The brain is by far the most complex organ of the human body and now a small, yet huge breakthrough has been made in the field if bioengineering. Scientists have managed to create a 3D tissue model of a brain that can mimic brain function.
Researchers over at Tufts University in Medford, MA, have managed to engineer a 3D tissue model of the brain of a rodent. The findings were published in The Proceedings of the National Academy of Sciences.
David Kaplan, PhD, is the senior author of the study and a Stern Family professor; he’s also chair of biomedical engineering of the Tufts School of Engineering. He stated that the model paves the way for a plethora of new studies into brain function, disease, injury and treatment.
In order to find out how brain neurons work, the scientists grow then in petri dishes, but this is quite unsatisfactory, as the complicated brain tissues (which has segregated areas of white and grey matter) cannot be replicated with the 2D neurons. White matter has bundles of axons, which are nerve fibers and they are responsible for transmitting signals between brain neurons.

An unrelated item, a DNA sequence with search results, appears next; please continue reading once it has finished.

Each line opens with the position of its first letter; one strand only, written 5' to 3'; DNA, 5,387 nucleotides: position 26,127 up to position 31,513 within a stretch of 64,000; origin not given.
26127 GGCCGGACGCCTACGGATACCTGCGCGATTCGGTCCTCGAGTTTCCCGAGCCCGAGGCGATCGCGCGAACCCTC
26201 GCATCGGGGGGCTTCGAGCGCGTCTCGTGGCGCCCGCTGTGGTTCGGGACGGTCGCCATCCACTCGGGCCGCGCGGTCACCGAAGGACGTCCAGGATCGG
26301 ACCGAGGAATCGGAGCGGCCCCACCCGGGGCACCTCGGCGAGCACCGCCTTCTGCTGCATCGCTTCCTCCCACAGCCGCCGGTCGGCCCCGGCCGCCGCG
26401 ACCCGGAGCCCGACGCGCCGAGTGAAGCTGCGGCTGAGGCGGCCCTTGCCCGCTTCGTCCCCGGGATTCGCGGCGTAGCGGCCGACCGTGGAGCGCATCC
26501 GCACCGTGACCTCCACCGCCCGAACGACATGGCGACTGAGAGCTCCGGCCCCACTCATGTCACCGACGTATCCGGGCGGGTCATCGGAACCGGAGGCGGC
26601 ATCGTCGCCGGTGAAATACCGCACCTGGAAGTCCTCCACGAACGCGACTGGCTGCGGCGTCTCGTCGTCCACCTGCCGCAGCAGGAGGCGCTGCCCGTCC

Scientists have previously tried to grow neurons in 3D collagen gel environments but never with success. The Tufts researchers have found a way to create a 3D brain tissue model that is functional, it can incorporate segregated white and gray matter regions and it can also live for more than 9 weeks.
The 3D brain tissue model was created by combining two biomaterials: a collagen-based gel and a silk protein. The silk protein served as a porous sponge for the neurons to attach to and the gel encouraged growth.
The sponge was then cut into the shape of a donut and it was colonized with rat neurons; afterwards the collagen-based gel was added to the mix.
Once the neurons were inside the 3D brain tissue model, they started creating functional networks inside model and nerve fibers were created that would connect with the fibers on the other side of the donut. This created very rudimentary grey and white matter regions.
The scientists then took notes and it was observed that the 3D brain tissue model managed to stay alive for up to 5 weeks.
Program director of tissue engineering at the National Institute of Biomedical Imaging and Bioengineering, Rosemarie Hunziker, PhD, had this to say about the study:
This work is an exceptional feat. It combines a deep understanding of brain physiology with a large and growing suite of bioengineering tools to create an environment that is both necessary and sufficient to mimic brain function.
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